To live low is to look at the life of Jesus, look at our own lives, and acknowledge the differences, as well as obeying the command of Scripture to live like him. And in our inability we must come before our heavenly Father in full knowledge that we’ll never be like Jesus on our own. We must seek to abide in him and receive his wealth of affection, love, and grace that we might bear fruit. If we seek to live low by ceasing to look to ourselves and instead look to God and others, we will always, unfailingly be empowered by God.
Take time in guided prayer to look at the life of Jesus, look at your own life, and receive the power of the Holy Spirit that comes from abiding in the love of your heavenly Father.
1. Meditate on Jesus’ commitment to humility and living low. Allow his life to be the example by which you live yours.
“Do nothing from rivalry or conceit, but in humility count others more significant than yourselves. Let each of you look not only to his own interests, but also to the interests of others. Have this mind among yourselves, which is yours in Christ Jesus, who, though he was in the form of God, did not count equality with God a thing to be grasped, but made himself nothing, taking the form of a servant, being born in the likeness of men.” Philippians 2:3-7
2. In what ways are you living in pride? In what ways are you looking to your own interests above the interests of others? Where do you need to count others as more significant than yourself?
3. Take time to abide in God’s love. Ask the Holy Spirit to help you yield your life to him that you might bear the fruit of his dwelling within you. Look to God as your source and supply rather than your own strength. And live today in a constant pursuit of living low.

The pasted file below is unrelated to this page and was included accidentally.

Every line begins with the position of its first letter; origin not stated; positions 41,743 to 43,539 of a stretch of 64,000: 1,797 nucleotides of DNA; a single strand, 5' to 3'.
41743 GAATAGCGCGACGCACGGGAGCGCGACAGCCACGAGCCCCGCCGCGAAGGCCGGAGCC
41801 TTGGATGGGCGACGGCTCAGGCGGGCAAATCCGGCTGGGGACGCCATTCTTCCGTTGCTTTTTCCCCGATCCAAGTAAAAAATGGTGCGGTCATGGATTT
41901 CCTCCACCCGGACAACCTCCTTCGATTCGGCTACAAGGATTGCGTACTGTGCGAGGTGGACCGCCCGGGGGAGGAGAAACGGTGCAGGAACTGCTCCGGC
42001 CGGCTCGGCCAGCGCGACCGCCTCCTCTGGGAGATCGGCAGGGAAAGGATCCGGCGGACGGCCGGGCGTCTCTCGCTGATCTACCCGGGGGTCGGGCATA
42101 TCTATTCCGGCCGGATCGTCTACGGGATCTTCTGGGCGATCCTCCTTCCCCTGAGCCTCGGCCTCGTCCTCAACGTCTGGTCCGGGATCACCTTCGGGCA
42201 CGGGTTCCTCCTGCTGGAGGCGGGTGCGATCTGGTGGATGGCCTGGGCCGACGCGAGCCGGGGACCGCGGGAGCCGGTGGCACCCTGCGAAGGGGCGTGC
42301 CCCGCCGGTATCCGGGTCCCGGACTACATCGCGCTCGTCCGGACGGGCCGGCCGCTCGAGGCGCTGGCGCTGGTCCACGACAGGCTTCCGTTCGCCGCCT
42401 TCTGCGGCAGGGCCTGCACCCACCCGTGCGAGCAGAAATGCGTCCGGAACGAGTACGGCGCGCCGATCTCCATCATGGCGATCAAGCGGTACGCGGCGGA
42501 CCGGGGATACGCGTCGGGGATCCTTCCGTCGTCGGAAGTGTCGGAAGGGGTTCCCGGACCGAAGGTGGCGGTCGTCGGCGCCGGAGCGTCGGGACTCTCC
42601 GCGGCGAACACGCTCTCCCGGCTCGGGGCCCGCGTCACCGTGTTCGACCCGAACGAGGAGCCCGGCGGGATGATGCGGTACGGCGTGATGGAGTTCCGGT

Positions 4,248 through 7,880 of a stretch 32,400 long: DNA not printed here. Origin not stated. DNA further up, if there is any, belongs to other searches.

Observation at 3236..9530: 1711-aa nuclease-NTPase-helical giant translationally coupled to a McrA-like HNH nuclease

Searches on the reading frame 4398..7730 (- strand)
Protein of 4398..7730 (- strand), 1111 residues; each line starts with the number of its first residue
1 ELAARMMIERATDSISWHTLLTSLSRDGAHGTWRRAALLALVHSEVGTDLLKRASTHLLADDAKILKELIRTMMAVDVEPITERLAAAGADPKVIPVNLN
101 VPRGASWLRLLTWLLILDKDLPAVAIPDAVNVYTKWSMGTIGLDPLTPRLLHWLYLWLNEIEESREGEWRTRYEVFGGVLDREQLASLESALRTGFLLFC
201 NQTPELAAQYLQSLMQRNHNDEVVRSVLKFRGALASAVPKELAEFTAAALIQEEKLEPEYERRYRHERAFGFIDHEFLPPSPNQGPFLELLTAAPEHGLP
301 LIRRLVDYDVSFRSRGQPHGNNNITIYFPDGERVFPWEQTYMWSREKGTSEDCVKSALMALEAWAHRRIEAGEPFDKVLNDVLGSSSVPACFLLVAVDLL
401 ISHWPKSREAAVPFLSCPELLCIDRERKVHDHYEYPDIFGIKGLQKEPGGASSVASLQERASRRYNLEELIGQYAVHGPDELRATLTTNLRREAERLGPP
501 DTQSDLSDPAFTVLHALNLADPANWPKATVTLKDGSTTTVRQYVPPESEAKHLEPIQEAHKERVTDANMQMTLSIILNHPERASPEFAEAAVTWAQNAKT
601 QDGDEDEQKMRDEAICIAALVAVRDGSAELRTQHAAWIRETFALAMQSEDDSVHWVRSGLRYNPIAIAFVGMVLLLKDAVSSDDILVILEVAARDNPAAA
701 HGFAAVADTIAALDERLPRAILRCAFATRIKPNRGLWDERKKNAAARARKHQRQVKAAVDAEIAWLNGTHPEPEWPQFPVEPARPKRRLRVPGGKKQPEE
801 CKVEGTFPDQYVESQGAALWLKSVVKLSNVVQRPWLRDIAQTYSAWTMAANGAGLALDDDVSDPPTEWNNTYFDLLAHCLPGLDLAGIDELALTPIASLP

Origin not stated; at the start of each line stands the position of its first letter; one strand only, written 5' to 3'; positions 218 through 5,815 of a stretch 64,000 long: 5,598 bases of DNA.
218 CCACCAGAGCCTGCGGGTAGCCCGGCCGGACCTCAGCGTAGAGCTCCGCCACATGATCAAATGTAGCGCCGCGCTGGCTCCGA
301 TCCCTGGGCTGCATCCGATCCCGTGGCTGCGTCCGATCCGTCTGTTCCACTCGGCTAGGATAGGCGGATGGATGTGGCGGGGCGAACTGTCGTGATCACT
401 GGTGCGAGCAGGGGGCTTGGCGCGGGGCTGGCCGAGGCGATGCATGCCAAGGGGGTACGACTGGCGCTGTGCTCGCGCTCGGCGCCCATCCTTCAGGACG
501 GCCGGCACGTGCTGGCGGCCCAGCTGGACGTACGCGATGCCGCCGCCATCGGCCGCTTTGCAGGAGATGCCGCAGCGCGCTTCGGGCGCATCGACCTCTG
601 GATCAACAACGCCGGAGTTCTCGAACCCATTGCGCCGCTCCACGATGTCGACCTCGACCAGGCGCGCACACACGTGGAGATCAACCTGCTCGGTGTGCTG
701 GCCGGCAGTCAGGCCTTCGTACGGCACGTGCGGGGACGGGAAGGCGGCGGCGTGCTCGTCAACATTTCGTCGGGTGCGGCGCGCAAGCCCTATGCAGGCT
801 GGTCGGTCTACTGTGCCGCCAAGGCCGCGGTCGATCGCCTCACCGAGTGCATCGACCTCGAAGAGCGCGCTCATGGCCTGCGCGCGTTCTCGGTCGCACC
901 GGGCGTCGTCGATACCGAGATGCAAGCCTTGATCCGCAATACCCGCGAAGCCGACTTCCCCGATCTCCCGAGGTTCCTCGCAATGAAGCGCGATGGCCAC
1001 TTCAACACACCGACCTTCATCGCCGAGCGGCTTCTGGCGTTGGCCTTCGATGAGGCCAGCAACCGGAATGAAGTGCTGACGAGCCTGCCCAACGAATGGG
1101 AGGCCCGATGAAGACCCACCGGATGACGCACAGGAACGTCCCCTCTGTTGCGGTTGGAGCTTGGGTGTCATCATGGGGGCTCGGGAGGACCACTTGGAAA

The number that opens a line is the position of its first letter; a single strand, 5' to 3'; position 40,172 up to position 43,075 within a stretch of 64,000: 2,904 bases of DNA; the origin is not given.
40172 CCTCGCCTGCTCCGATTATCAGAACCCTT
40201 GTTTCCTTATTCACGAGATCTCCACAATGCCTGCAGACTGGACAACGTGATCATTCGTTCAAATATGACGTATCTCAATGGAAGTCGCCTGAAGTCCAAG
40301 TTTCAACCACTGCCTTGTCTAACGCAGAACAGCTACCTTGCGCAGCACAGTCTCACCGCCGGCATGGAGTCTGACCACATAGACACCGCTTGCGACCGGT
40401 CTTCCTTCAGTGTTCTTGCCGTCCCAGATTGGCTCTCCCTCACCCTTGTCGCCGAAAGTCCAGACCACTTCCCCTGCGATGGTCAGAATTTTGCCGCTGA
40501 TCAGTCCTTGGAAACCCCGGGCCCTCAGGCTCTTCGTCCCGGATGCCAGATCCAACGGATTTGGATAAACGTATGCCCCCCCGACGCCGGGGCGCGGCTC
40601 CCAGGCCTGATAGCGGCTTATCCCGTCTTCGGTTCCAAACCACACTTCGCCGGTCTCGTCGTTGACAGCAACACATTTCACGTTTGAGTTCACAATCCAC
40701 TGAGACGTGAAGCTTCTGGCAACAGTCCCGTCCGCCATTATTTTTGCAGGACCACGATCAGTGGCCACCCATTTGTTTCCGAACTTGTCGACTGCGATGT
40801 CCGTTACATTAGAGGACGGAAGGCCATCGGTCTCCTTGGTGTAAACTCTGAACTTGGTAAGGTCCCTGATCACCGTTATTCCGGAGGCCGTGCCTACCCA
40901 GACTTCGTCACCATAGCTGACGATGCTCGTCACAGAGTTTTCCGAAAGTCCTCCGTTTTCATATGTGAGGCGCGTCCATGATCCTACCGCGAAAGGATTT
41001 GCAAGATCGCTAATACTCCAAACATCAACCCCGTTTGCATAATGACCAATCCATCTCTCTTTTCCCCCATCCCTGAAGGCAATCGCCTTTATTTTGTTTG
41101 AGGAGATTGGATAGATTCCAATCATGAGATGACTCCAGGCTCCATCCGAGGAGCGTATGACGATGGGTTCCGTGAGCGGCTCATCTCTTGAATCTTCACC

“As the Father has loved me, so have I loved you. Abide in my love.”John 15:9
“Put on then, as God’s chosen ones, holy and beloved, compassionate hearts, kindness, humility, meekness, and patience, bearing with one another and, if one has a complaint against another, forgiving each other; as the Lord has forgiven you, so you also must forgive.”Colossians 3:12-13
“For by the grace given to me I say to everyone among you not to think of himself more highly than he ought to think, but to think with sober judgment, each according to the measure of faith that God has assigned.” Romans 12:3
Proverbs 22:4 says, “The reward for humility and fear of the Lord is riches and honor and life.” When you humble yourself before God and man, the pressure of finding your own joy, success, provision, and worth falls off and is replaced with the peace, love, security, and grace of your heavenly Father. Living low does not mean you will be without joy, peace, or possessions. Rather, it positions you to receive all the incredible fullness of heaven your good Father longs to give. Live low today and rid yourself of the weight of pride so that the foundation for your emotions, thoughts, and actions would be the love of a good, present, and powerful God.
Extended Reading: Philippians 2 or watch The Bible Project’s video on Phillipians.